Writers are you ready? We’ve launched! Sign up now. Penmob’s founder Alex and I have some tips to help you get the most out of Penmob right from the start.
Prep Your Piece Before You Post
When you post a piece to Penmob you set a budget for edits. To give your editors more room to take a deep dive into your piece – developmental editing is our speciality, after all – knock out all the lightweight edits like typos and misspellings yourself. Prep your piece by:
- Running your document through a spell and grammar check
- Reading it out loud to yourself to catch any clunky, awkward sentences
- Giving it one last look before you turn it over to our editors
Don’t worry, there’s always going to be a few things you won’t catch until after you hit send. But by taking care of as many of the little edits as you can, you’ll be giving your editors a chance to take on the bigger, more challenging edits that can really take your piece to the next level.
Know What You Want
Penmob gives you the option to apply tags to your piece. These tags tell editors the type of edits you’re looking for. You can also write it out in the description on your public post. Some examples of the type of information editors will find helpful:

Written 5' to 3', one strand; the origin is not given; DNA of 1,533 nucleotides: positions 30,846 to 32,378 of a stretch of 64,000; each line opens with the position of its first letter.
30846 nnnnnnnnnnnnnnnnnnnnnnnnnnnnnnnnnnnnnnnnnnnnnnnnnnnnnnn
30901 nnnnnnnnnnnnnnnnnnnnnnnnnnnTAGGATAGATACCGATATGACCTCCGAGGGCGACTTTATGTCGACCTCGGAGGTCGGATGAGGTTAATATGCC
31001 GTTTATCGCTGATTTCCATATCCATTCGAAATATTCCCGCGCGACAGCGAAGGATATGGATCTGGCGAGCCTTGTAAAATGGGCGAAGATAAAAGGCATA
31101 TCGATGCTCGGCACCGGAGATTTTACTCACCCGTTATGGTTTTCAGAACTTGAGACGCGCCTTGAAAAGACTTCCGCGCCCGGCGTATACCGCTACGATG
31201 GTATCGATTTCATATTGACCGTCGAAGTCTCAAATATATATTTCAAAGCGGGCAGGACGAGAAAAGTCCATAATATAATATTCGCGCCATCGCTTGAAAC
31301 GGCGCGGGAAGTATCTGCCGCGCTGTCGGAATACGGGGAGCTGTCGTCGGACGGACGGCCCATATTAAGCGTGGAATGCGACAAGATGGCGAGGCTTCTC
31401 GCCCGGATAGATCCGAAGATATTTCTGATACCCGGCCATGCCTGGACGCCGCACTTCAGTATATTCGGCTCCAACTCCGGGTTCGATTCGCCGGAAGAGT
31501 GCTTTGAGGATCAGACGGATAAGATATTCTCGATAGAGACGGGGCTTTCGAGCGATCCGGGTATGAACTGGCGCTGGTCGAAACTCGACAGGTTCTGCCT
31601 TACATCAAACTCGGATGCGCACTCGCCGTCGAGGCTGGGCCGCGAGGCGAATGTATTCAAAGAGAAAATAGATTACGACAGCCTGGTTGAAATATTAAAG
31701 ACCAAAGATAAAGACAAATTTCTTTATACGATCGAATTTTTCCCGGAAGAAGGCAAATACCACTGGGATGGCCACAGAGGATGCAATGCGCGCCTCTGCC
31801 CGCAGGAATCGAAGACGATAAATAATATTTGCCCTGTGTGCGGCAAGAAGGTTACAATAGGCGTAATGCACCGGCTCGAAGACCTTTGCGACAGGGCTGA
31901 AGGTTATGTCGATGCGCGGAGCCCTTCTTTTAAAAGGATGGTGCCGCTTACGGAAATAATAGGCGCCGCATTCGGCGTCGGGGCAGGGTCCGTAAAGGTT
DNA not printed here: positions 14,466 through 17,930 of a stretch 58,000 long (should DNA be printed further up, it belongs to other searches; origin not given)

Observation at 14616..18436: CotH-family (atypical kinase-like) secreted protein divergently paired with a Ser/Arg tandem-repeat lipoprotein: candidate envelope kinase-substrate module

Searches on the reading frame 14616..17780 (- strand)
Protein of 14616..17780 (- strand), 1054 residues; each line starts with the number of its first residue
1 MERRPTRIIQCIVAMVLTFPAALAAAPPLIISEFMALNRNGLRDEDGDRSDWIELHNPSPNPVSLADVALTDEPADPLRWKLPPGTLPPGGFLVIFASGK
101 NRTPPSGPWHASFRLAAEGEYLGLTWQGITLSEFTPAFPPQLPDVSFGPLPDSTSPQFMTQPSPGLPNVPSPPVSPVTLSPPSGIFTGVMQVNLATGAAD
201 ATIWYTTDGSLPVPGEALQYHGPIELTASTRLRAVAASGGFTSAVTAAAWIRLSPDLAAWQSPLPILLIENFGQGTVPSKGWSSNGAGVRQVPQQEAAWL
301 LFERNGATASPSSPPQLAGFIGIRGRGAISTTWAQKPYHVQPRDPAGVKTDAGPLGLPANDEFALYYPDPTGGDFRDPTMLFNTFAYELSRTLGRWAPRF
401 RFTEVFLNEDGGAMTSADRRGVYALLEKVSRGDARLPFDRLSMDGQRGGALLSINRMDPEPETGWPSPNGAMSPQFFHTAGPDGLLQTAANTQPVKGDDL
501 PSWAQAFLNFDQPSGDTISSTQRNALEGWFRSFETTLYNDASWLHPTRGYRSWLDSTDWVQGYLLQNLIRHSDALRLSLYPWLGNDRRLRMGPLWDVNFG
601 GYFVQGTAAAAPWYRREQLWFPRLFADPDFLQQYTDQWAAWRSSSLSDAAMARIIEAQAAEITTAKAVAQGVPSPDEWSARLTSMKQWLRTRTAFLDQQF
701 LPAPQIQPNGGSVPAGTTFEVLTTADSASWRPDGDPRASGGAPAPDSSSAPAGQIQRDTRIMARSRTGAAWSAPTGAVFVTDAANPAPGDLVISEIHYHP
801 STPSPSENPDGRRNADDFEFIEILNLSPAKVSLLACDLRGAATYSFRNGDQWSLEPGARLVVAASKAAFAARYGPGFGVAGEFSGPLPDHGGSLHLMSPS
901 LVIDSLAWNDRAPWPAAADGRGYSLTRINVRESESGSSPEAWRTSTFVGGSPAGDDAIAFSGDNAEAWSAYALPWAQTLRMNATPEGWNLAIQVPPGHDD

- “I know this short story needs more character development, but I’m interested in focusing on structure and plot right now.”
- “I’m a former spelling bee champ, but can’t spot a comma splice to save my life. Please focus on grammar.”
- “I can’t figure out how to fix the pacing in this piece. Can you point out areas where the pacing is too slow or too fast?”
Tagging your piece will also make it easier for editors to find the pieces that best match up with their strengths. So, if you tag your piece for “copy editing,” then editors who have mastered the art of the copy will gravitate toward your project.
Get Active in the Comment Thread
After the editors have a go at your piece, be sure you respond to their comments. This interactive aspect of Penmob is how we help create that virtual writers workshop experience. Talking over your work with other writers and editors can help you make connections you didn’t see before. It also helps your editors get a better feel of what your expectations are and will be beneficial in future edits.
Got More Questions?
If you need more details about how Penmob works, check out: